The Golden State Warriors haven’t exactly looked equipped to defend their title this season.

The reigning champions are still under .500 at the season’s midway point, own the league’s second-worst record away from home and sport a net rating in the red, 17th in offense and 19th in defense. They just finished marring a stunning five-game winning streak without Steph Curry and Andrew Wiggins, ending a home stand with consecutive losses to the Detroit Pistons, Orlando Magic and thoroughly depleted Phoenix Suns—further instances of the Dubs playing down to competition in 2022-23.

Just like Klay Thompson, though, Draymond Green doesn’t believe his team’s inability to play consistent championship-worthy basketball this season will serve as a harbinger for what’s sure to be an ultra-competitive Western Conference playoffs. Why? The four-time champion knows Golden State has what it takes to win at the highest level—as long as it gets out of its own way.

“Very confident. We’re very confident because ultimately we know what it takes,” Green told Stephen A. Smith of the Warriors’ long-term mindset on Know Mercy. “All those teams that you just mentioned —Memphis, Dallas, New Orleans, Denver, Sacramento — they’re having incredible seasons. You gotta tip your hat to those guys. Joker’s playing at the MVP level we’ve come accustomed to, Ja as you say is ‘box office,’ Luka the same thing. Zion, CJ and those guys. You gotta pay attention to those guys and understand what they’ve got goin, but I think for us personally, we know that it’s more about us than it is about them.”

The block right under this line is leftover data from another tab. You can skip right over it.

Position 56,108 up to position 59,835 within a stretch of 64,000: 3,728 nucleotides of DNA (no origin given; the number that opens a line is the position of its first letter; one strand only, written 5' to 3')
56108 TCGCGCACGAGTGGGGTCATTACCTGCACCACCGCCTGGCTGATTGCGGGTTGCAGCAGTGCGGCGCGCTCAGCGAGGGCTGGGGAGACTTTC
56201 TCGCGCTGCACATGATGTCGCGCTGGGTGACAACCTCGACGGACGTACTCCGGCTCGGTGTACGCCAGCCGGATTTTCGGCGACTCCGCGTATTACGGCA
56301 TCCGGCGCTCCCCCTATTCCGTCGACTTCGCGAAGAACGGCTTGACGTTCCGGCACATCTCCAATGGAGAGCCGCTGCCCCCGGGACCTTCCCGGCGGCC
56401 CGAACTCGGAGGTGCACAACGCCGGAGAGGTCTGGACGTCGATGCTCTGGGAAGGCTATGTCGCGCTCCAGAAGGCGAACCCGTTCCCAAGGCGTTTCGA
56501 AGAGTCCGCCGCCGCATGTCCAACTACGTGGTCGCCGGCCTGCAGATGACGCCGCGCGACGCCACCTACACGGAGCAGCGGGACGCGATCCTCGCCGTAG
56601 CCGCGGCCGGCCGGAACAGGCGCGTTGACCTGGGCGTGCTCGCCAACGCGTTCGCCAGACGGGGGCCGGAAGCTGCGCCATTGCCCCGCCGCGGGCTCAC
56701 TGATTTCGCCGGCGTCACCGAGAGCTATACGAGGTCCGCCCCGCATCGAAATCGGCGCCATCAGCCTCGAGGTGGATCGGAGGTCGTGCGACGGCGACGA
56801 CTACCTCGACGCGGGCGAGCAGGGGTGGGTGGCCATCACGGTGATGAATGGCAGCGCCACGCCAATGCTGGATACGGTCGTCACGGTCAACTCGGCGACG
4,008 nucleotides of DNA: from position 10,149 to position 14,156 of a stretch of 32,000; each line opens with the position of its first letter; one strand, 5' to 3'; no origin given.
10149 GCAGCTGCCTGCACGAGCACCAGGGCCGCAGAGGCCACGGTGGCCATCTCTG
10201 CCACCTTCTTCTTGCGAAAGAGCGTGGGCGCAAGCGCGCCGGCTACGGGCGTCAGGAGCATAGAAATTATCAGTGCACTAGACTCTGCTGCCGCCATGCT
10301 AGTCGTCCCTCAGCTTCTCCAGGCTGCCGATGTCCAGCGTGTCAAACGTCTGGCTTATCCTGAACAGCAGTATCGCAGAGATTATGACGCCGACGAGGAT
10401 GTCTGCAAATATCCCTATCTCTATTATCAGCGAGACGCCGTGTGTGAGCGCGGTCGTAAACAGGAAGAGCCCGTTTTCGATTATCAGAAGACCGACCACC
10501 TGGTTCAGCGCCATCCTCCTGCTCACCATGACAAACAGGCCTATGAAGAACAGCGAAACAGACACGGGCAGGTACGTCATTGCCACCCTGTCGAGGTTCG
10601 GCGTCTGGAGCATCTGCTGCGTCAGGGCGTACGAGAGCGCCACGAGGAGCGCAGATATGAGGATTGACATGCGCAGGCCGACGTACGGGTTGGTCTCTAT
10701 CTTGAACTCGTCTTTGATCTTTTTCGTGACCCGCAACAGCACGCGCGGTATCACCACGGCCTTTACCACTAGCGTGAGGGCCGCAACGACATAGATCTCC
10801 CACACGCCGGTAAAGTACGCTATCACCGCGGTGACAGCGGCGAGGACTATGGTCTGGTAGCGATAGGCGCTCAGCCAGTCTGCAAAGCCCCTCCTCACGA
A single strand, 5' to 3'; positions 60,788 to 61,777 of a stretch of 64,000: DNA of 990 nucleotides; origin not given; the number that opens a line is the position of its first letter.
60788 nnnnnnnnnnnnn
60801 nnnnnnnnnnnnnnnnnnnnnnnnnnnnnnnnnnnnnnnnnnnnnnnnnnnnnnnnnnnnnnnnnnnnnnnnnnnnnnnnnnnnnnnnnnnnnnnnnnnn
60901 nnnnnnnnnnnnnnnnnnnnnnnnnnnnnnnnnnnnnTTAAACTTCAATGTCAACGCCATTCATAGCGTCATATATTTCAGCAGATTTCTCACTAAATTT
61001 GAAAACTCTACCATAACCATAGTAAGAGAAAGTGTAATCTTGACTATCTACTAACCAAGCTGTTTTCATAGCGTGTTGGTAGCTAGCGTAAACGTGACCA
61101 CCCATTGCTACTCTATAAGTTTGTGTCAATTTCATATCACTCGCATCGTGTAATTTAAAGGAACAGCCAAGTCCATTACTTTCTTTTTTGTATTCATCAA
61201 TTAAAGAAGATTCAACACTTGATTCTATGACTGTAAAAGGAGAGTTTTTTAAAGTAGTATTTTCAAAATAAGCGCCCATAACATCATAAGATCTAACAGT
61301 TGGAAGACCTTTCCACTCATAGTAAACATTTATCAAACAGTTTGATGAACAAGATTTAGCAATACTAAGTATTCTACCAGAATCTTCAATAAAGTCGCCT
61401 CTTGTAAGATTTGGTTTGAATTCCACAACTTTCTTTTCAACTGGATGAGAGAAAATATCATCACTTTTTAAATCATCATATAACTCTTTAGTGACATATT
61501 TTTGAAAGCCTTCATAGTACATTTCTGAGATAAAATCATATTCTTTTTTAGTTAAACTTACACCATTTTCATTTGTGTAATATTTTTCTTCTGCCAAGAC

At least some of Golden State’s struggles over the season’s first half have been beyond their control.

Andrew Wiggins missed a month of play. Curry was out for 11 games. Green and Klay Thompson needed a couple weeks to ramp toward full minutes loads in the season’s early going, and the latter still hasn’t played in both sides of a back-to-back. Andre Iguodala only just debuted. Jonathan Kuminga, JaMychal Green and James Wiseman have all been sidelined since before the New Year.

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The health bug has been biting the Warriors all season, basically, and unlike in years past, they don’t have the quality, seasoned depth to make up for it. But now that Golden State is slowly rounding into full-strength, Green holds the opinion that this teams controls its own destiny in the Western Conference.

“We’re 21-21. We’re having probably the worst season that anyone would’ve imagined us having up until this point,” he said. We’re eight games out of first place, we’re in sixth place, and all has gone wrong. All has gone wrong. We’ve lost Steph, we’ve lost Wiggins, we’ve lost JaMychal. We’ve lost Wiseman, Kuminga, you name it, guys have been in and out of the lineup. And we’re 21-21 and sitting in sixth place. Get everything together that we know that we need to get together—our offense, our defense, myself as a leader, and making sure our team is tight as it need to be — and we control our own destiny.

“And when I say we control our own destiny, I mean that from the standpoint of if we play great, we win,” Green continued. “If we get to the level that we know we need to be at in order to compete for a championship, I don’t think anyone is beating us. And with those teams that you mentioned, the one thing we have on them is we’ve been there, we know what it takes.”

No one would be surprised if the Warriors emerged from the Western Conference playoffs again come June, earning the chance to fight for a remarkable fifth title in nine seasons. But their baseline level of play up to mid-January won’t be good enough to accomplish that feat, key experience advantage over their contending peers be damned.

Look for Golden State to soon flip the switch, eyeing a second-half that proves it’s still a top-line title contender as the playoffs dawn. Anything less would cast even further doubt on the Warriors’ ability to win big when it matters most, their steadfast confidence rooted more in the past than telling season-long results.